Rachel Hubbard

Associate Director/General Manager

After three years as a part-time announcer at KTJS Radio in Hobart, Rachel Hubbard started her career at KOSU as a student reporter in 1999. Following graduation from Oklahoma State University, she served as KOSU’s state capitol reporter and news director. Today, in her role as associate director/general manager, Rachel continues to oversee the newsroom but also manages the day to day operations of the station. During her tenure at KOSU, Rachel has won national awards from the Public Radio News Directors Inc., and the Scripps Howard Foundation for her news coverage. She has also received numerous state and regional awards for news coverage and has been named to Oklahoma Magazine’s 40 under 40. Rachel loves to cook and is fond of non-traditional her non-traditional travel destinations including Timbuktu, Mali and a pygmy village in Uganda. She lives in Edmond with her husband Matt, stepsons Alex and Rafe and her two dogs, Oscar and Felix.

Survey
2:44 pm
Wed October 29, 2014

Changes for Morning Edition & All Things Considered

Beginning November 17, you may find yourself a little off kilter when you listen to Morning Edition.  We hear from many of you that you know you're late if you hear the local weather and you haven't reached a certain part in your commute or gotten your kids out the door.  Well, you might want to reset those clocks.  After nearly two years of research, NPR is changing the arrangement of Morning Edition and All Things Considered.  For the most part, this will mean minor shifts in where you hear newscasts and the places where we tell you the local weather and provide local news and events upda

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2014 Elections
1:08 pm
Tue October 7, 2014

Oklahoma Forum Recaps Gubernatorial Debate

On Sunday, our partners at OETA hosted an analysis on last week's gubernatorial debate between Governor Mary Fallin and State Representative Joe Dorman.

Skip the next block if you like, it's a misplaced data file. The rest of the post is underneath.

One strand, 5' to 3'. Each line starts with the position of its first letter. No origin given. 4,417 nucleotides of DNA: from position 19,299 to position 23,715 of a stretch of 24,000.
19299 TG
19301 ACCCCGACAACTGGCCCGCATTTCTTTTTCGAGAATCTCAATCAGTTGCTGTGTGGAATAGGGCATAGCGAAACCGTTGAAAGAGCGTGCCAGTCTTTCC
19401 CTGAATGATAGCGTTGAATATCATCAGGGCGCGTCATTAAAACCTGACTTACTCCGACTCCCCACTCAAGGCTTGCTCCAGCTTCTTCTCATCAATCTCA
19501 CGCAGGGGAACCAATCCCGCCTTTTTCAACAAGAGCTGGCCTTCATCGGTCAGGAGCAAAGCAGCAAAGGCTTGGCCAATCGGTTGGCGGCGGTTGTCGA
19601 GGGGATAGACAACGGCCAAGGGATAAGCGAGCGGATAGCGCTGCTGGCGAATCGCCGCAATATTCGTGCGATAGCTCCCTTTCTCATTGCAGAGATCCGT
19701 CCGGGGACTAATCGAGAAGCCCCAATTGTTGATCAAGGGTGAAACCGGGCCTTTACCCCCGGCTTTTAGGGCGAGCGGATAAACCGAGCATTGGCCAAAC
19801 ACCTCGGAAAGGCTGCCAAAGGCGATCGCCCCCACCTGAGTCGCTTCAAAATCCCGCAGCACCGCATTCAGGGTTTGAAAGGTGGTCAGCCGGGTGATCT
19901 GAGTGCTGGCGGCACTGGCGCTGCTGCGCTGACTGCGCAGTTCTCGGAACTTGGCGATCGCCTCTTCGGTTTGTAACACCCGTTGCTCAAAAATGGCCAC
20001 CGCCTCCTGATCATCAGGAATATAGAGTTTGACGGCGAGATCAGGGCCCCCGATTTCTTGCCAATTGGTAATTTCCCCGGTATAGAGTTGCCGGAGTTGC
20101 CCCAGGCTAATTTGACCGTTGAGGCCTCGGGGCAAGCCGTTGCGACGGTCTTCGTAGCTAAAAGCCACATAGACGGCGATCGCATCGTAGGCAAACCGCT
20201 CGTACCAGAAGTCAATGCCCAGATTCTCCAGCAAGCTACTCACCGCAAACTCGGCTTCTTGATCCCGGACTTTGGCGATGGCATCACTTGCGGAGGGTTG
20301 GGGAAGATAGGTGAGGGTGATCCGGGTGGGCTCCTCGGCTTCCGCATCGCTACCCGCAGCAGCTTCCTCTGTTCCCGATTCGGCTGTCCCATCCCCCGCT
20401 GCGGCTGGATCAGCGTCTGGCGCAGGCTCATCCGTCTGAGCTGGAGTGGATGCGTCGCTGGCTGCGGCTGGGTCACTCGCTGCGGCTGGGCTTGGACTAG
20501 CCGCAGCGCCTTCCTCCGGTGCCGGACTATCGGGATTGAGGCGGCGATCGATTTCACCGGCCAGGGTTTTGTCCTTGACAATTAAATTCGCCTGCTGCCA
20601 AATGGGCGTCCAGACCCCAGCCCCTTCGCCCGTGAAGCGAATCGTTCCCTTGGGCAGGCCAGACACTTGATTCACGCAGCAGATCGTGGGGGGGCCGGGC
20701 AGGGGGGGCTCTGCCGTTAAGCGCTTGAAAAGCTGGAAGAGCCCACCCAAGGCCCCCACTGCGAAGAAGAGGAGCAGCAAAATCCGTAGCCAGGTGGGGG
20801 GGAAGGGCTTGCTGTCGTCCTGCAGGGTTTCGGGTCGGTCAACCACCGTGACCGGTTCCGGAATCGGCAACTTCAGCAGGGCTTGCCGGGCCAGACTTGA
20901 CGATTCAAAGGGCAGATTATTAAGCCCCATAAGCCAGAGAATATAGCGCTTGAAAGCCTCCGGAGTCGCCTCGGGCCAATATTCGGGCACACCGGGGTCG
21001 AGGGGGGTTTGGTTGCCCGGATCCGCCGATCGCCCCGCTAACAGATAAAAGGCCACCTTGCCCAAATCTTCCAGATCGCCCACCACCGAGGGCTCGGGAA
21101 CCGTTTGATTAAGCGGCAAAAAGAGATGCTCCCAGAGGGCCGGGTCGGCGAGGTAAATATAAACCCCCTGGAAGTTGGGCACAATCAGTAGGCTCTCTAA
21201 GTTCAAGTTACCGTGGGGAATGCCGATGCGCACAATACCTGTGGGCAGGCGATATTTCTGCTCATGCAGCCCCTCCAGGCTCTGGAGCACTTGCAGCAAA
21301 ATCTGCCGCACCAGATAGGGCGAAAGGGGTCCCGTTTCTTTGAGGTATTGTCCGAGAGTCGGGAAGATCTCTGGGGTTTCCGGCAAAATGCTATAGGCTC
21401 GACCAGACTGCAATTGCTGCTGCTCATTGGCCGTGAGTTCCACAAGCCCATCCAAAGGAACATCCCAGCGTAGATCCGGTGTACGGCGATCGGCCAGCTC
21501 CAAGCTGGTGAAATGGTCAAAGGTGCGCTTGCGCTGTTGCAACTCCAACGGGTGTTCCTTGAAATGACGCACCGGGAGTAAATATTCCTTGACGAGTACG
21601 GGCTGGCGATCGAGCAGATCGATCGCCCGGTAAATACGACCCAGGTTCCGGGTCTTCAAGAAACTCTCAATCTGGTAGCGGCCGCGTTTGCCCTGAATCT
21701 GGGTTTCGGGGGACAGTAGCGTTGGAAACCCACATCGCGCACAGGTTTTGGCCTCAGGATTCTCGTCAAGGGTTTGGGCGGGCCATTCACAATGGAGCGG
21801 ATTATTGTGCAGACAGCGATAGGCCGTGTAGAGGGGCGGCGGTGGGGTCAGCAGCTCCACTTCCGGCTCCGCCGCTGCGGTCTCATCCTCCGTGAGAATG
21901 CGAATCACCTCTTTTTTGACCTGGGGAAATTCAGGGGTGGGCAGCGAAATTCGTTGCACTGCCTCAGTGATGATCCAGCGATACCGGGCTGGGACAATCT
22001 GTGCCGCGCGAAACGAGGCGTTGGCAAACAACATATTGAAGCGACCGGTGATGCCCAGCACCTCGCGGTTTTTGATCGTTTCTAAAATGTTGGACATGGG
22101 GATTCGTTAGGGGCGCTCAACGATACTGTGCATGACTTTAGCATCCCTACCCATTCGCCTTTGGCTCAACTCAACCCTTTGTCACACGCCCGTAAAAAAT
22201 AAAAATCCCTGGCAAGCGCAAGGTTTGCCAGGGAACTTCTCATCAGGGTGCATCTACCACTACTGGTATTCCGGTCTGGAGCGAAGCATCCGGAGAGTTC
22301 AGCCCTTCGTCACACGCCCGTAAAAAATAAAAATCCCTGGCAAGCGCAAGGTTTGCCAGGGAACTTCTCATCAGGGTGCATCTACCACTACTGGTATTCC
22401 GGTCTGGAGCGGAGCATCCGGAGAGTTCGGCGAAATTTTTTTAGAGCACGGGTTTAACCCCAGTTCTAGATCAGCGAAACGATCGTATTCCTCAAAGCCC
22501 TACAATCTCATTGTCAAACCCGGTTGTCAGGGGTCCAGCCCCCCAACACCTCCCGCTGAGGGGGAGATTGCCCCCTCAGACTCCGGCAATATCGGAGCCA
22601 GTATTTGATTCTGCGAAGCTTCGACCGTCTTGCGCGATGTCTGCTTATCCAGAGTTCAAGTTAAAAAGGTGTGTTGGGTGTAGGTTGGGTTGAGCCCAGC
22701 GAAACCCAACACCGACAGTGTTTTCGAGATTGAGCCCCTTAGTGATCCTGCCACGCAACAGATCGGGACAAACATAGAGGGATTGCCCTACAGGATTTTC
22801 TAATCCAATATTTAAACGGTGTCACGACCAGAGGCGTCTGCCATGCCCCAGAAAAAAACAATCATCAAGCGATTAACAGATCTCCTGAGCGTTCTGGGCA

Hosted by OETA's Dick Pryor, the Oklahoma Forum panel includes Rachel Hubbard of KOSU, Shawn Ashley of eCapitol, Rick Green of The Oklahoman, and Brandon Lenoir of Oklahoma State University.

The statewide general election takes place on Tuesday, November 4 and early voting begins Thursday, October 30. More information at ok.gov/elections.

Same-Sex Marriage
8:30 am
Tue October 7, 2014

Same-Sex Couples Crowd Oklahoma County Court Clerk's Office to Get Married

Jennifer Hasler (left) and Karina Tittjung (right)
Rachel Hubbard

Same-sex couples across Oklahoma began to marry on Monday after the U.S. Supreme Court declined to take up appeals on several same-sex marriage rulings earlier in the day. That action caused the Tenth Circuit Court of Appeals to lift a stay on their ruling against the ban on same-sex marriage in Oklahoma.

KOSU’s Ryan LaCroix reports on the couples that jumped at the chance to get married in Oklahoma County on Monday.

Roughly two dozen couples filtered into a crowded Oklahoma County Court Clerk’s office on Monday. Oklahoma County began issuing marriage licenses to same-sex couples early Monday afternoon.

Mary Pavliska and her partner Brandie Hobia have been together since 2011 and are adopting a child together. Mary says although the day has been confusing, she’s happy with the end result.

“I called you about 9 a.m. and said ‘Let’s go!’ Then, we had to wait. Then, we had to wait longer, then I said, ‘Now, we’re really going. Apparently, it’s official now, so we’re going.’ I came to work a Pavliska and I’m leaving a Hobia, so I can’t really complain.”